Jordi Sánchez and Jordi Cuixart, presidents of two pro-independence organizations in Catalonia, were among those sentenced for their role in the protests held in Barcelona on 20 September 2017 and for their involvement in the 1 October 2017 referendum on Catalan independence. The outcome of investigations into excessive use of force by police during the 2017 demonstrations remained pending. The Supreme Court upheld the convictions of eight people for their involvement in a 2016 attack on two off-duty police officers and their partners in Alsasua (Navarra), but rejected the aggravating factors on the basis of discrimination and reduced their sentences. Amid ongoing economic challenges, obstacles to access to housing and health care persisted. Despite recent reforms, migrants in an irregular situation continued to face obstacles in accessing health care. Hundreds of people continued to face forced eviction without access to alternative housing.
Trial of Catalan leaders
Between February and June, 12 Catalan leaders stood trial in connection with events in September and October 2017 surrounding a referendum on independence conducted by the Catalan regional government in defiance of several Constitutional Court rulings. In October, the Supreme Court found seven senior Catalan officials (six former members of the Catalan government and the former president of the Catalan parliament) and the presidents of two pro-independence organizations, Jordi Sánchez and Jordi Cuixart, guilty of sedition. They were sentenced to prison terms of between nine and 13 years. Three other former members of the Catalan government were convicted of “disobedience”, fined and disqualified from public office.
While there was no evidence that the right to a fair trial of the 12 Catalan leaders had been violated, there are concerns that the crime of sedition, of which nine of them were convicted, is both vaguely defined in law and was broadly interpreted by the court in a way that disproportionately restricts the exercise of human rights.
In addition, the convictions for the crime of sedition of Jordi Sánchez and Jordi Cuixart, who had been held on remand since 16 October 2017, constituted an excessive and disproportionate restriction of their right to freedom of expression and peaceful assembly. Amnesty International therefore called for their convictions to be quashed and for their immediate release.
Excessive use of force
Following the Supreme Court ruling in October, several protests took place in Catalonia. Although most demonstrations were largely peaceful, there were several violent incidents during which hundreds of people were injured. This included 318 members of the security forces, one of whom was injured seriously. In a number of instances, the police used excessive force against protesters. At least 367 people needed medical assistance, four of whom reportedly lost sight in one eye after being hit by rubber bullets and balls fired by police to disperse protesters.
None of the investigations into reports of excessive use of force by police during the protests in October 2017 in Catalonia had resulted in prosecutions by the end of the year.
Freedom of expression and assembly
The authorities continued to use the Law on Public Security to impose administrative sanctions, including increasingly heavy fines, on protesters, human rights defenders and journalists. In some cases, this unlawfully restricted their rights to freedom of expression, peaceful assembly and access to information.
In April, journalist Mikel Saénz de Buruaga, who had been fined €602 in July 2017 for crossing police lines and endangering officers’ safety in Vitoria (Basque Country), was acquitted. The court found that the authorities failed to sufficiently demonstrate that his aim was to disobey police orders rather than pursue his journalistic activities.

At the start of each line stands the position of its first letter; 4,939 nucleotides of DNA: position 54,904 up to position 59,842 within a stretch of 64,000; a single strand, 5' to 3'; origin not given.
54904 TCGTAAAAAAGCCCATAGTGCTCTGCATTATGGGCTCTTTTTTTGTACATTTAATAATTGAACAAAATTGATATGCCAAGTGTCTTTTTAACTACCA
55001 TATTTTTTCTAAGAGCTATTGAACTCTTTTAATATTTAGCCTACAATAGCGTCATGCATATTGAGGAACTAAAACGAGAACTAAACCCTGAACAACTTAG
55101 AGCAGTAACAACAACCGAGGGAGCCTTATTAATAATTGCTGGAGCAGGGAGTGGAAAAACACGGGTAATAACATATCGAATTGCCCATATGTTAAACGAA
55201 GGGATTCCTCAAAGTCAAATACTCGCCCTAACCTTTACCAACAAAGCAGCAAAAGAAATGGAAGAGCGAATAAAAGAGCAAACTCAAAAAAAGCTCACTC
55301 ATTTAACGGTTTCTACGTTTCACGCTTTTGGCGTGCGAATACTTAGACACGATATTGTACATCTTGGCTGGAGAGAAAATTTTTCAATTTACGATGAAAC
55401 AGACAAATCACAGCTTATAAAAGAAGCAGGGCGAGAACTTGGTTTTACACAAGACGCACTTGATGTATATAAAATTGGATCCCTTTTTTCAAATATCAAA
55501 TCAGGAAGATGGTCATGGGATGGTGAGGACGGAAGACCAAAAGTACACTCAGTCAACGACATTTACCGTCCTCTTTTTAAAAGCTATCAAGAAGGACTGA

At least three people were tried for expressing opinions that the authorities considered constituted “incitement to terrorism”, despite failing to demonstrate that the threshold of prohibited speech under international human rights law was reached. They were charged under counter-terrorism legislation that outlaws the “glorification of terrorism” and “humiliation of victims”. One was acquitted, and two were convicted over comments posted on social media, which were regarded as a glorification of the armed organization Euskadi Ta Askatasuna (ETA).
At least two prosecutions were initiated for offences related to “publicly disparaging dogmas, beliefs, rites or public ceremonies”, causing offence to members of religious groups or “slander or defamation” against the Crown. In October, after a five-year trial, three women’s rights activists prosecuted for causing offence to religious feelings after participating in a feminist demonstration in Seville in May 2014 were acquitted. During the demonstration, they had carried a model of a vagina, used religious ornaments and used the format of prayer to express their opinions.
Torture and other ill-treatment
Legislation to provide adequate reparations to victims of torture and other ill-treatment faced continuing obstacles. In April, the Basque parliament passed a second law on recognition and reparation for victims of political violence. However, in September, the Constitutional Court declared admissible two appeals against this law lodged by the political parties Ciudadanos and the Partido Popular. A similar law passed in Navarra in March also remained subject to a constitutional challenge since September. A previous similar law of 2015 was declared unconstitutional.
In May, the UN Human Rights Committee found that Spain had violated the human rights of Gorka-Joseba Lupiañez Mintegi, a member of the armed organization ETA, by failing to carry out a thorough investigation into his allegations of torture. Gorka-Joseba Lupiañez Mintegi was arrested in December 2007 and, at his first hearing before the National High Court on 11 December 2007, had alleged that he had been tortured while held incommunicado. However, no investigation into his allegation was initiated until 2008, after he filed a complaint before an investigative judge. The case was subsequently closed for lack of evidence. The Committee urged Spain to end incommunicado detention as it can facilitate torture and other ill-treatment.